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Webmasters have been seething at Google since it introduced its 'Big Daddy' update in January, the biggest revision to the way its search engine operates for years.

Alarm usually accompanies changes to Google's algorithms, as the new rankings can cause websites to be demoted, or disappear entirely. But four months on from the introduction of "Big Daddy," it's clear that the problem is more serious than any previous revision - and it's getting worse.

Webmasters now report sites not being crawled for weeks, with Google SERPS (search engine results pages) returning old pages, and failing to return results for phrases that used to bear fruitful results.

"Some sites have lost 99 per cent of their indexed pages," reports one member of the Webmaster World forum. "Many cache dates go back to 2004 January." Others report long-extinct pages showing up as "Supplemental Results."

This thread is typical of the problems.

With creating junk web pages is so cheap and easy to do, Google is engaged in an arms race with search engine optimizers. Each innovation designed to bring clarity to the web, such as tagging, is rapidly exploited by spammers or site owners wishing to harvest some classified advertising revenue.

Recently, we featured a software tool that can create 100 Blogger weblogs in 24 minutes, called Blog Mass Installer. A subterranean industry of sites providing "private label articles," or PLAs exists to flesh out "content" for these freshly minted sites. And as a result, legitimate sites are often caught in the cross fire.

But the new algorithms may not be solely to blame. Google's chief executive Eric Schmidt has hinted at another reason for the recent chaos. In Google's earnings conference call last month, Schmidt was frank about the extent of the problem.

"Those machines are full," he said. "We have a huge machine crisis."

And there's at least some anecdotal evidence to support the theory that hardware limitations are to blame.

"The issue I have now is Googlebot is SLAMMING my sites since last week, but none of it makes it into the index. If it's old pages being re-indexed or new pages for the first page, they don't show up," writes one webmaster.

The confusion has several consequences which we've rarely seen discussed outside web circles.

Giving Google the benefit of the doubt, and assuming the changes are intentional, one webmaster writes: "In which case Google's index, and hence effectively 'the Web as most people know it' is set to become a whole lot smaller in the coming weeks."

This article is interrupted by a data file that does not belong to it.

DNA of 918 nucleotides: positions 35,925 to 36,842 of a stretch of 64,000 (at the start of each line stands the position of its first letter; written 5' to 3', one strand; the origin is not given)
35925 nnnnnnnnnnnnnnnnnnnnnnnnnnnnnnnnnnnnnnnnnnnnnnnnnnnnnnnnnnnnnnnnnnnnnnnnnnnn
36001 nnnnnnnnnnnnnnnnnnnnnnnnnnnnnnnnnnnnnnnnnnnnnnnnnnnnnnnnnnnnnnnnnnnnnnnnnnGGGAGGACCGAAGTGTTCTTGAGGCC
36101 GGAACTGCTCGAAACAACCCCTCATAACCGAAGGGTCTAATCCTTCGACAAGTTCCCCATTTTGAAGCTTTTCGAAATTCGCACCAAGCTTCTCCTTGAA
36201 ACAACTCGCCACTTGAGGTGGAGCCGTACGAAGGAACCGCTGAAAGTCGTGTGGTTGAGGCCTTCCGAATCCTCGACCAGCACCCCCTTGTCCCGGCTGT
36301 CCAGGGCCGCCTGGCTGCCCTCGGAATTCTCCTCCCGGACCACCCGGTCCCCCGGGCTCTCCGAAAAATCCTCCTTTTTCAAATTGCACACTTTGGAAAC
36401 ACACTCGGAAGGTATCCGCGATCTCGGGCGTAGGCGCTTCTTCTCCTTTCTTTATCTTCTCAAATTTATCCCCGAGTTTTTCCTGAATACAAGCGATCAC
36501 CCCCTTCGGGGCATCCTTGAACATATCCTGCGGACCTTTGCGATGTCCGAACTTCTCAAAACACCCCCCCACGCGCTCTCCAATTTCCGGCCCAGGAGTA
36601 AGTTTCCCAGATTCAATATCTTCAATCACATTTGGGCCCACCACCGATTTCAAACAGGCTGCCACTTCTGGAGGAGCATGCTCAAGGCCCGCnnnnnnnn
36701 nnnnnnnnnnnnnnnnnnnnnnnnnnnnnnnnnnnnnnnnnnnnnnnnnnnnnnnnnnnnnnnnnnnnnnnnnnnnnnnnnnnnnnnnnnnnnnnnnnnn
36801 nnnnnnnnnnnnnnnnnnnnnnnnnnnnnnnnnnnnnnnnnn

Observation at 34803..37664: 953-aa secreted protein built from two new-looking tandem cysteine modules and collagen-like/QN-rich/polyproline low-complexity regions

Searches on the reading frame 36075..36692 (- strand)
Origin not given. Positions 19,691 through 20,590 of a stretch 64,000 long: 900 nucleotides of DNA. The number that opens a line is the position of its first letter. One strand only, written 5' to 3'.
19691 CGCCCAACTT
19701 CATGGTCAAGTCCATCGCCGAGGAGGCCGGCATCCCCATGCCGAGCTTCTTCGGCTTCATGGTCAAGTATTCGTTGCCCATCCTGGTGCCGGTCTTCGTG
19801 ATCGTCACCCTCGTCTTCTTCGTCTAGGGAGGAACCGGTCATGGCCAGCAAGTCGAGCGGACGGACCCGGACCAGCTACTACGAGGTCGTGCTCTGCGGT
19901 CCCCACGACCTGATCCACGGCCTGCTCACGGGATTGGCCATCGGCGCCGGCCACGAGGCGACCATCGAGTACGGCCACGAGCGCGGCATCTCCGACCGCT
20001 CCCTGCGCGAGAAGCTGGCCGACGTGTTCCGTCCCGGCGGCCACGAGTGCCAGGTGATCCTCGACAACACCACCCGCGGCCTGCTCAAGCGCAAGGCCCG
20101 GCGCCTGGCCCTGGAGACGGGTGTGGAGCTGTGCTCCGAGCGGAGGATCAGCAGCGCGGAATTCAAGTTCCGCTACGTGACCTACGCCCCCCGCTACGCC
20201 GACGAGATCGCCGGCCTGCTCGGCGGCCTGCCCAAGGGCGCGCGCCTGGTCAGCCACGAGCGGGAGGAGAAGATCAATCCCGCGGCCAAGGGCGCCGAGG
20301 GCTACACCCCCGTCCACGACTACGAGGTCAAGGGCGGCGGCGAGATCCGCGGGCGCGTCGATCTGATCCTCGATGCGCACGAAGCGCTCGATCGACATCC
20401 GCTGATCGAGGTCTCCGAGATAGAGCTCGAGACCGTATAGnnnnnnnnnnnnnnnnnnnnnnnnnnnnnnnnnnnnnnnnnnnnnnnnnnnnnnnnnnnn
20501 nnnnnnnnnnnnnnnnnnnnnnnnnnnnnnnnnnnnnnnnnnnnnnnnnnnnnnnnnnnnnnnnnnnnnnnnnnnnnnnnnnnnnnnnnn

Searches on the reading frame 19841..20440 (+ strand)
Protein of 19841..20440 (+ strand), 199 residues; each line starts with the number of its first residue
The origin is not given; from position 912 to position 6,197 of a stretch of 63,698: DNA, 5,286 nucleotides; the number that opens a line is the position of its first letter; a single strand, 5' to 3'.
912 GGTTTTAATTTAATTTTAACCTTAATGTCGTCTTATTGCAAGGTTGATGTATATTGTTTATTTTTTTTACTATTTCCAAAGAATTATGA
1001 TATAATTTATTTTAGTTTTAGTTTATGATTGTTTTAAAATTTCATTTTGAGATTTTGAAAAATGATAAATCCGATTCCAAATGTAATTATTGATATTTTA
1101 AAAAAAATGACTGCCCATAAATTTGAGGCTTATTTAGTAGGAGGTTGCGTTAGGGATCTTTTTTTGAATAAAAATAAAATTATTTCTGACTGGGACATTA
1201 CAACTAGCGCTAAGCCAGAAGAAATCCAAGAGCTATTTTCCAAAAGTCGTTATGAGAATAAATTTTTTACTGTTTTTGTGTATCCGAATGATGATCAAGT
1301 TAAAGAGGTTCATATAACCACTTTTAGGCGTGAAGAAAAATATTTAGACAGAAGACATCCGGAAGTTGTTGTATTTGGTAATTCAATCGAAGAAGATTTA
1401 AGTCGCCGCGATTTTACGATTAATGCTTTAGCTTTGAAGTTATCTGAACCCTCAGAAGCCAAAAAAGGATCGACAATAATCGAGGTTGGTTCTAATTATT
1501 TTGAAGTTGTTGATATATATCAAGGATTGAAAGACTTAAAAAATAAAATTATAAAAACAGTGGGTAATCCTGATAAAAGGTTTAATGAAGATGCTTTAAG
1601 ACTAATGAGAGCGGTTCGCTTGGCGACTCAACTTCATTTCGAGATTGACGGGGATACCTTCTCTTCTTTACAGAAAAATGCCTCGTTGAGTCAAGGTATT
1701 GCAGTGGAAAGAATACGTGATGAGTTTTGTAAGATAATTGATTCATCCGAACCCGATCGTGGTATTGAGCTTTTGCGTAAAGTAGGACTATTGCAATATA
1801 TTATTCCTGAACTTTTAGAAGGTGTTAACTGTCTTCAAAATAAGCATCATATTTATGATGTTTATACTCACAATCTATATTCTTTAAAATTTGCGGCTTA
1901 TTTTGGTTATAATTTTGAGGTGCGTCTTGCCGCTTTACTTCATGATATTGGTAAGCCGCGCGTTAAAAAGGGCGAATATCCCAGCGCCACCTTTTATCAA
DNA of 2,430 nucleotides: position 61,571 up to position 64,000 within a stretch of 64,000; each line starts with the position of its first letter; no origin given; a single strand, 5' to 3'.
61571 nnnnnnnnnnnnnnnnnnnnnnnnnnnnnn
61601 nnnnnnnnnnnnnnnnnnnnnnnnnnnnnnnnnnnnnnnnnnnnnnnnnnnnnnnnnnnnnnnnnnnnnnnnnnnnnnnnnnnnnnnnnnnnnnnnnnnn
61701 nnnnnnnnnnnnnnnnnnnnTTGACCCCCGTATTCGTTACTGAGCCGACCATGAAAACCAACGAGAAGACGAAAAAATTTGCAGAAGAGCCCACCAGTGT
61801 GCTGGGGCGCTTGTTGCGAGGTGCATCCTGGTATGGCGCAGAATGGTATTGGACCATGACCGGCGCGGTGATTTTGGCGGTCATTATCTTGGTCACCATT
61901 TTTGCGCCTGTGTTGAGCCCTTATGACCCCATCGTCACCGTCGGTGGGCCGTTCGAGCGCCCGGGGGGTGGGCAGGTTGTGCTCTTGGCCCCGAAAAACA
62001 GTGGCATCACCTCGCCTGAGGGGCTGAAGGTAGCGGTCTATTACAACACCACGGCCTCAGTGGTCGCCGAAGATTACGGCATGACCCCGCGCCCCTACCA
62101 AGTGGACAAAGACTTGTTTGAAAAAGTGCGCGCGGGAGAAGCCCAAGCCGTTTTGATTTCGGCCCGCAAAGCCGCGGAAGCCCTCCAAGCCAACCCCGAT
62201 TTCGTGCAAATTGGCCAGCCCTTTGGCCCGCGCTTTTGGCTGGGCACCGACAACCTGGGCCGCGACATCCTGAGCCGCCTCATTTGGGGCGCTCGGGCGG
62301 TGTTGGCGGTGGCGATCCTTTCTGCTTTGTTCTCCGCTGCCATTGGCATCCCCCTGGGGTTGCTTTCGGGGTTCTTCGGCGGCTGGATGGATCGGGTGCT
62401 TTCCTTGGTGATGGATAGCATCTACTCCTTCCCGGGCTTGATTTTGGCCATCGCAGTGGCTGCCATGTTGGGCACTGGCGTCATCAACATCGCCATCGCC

It's barely more than a year since Yahoo! and Google were engaged in a willy-waving exercise to claim who had the largest index. (See My spam-filled search index is bigger than yours!)

Now size, it seems, doesn't matter.

There's also the intriguing question raised by search engines that are unable to distinguished between nefarious sites and legitimate SEO (search engine optimization) techniques? The search engines can't, we now know, blacklist a range of well-establish techniques without causing chaos. In future, will the search engines need to code for backward bug compatibility?

And lingering in the background is the question of whether the explosion of junk content - estimates put robot-generated spam consists of anywhere between one-fifth and one-third of the Google index - can be tamed?

"At this rate," writes one poster on the Google Sitemaps Usenet group, in a year the SERPS will be nothing but Amazon affiliates, Ebay auctions, and Wiki clones.  Those sites don't seem to be affected one bit by supplemental hell, 301s, and now deindexing."

With $8 billion in the bank, Google is better resourced and more focussed than anyone - but it's still struggling. Financial analysts noted that its R&D expenditure now matches that of a wireline telco.

Only a cynic would suggest that poor SERPs drive desperate businesses to the search engines own classified ad departments - so if you want to play, you have to pay. Banish that unworthy thought at once.

(Thanks to Isham Research's Phil Payne for the tip).®

Bootnote: Something called OneWebDay - we're not kidding - is encouraging you to celebrate the web with a "special hand signal - you extend your middle three fingers and have your thumb and little finger touch in a circle. Not the gesture many webmasters are making this week.

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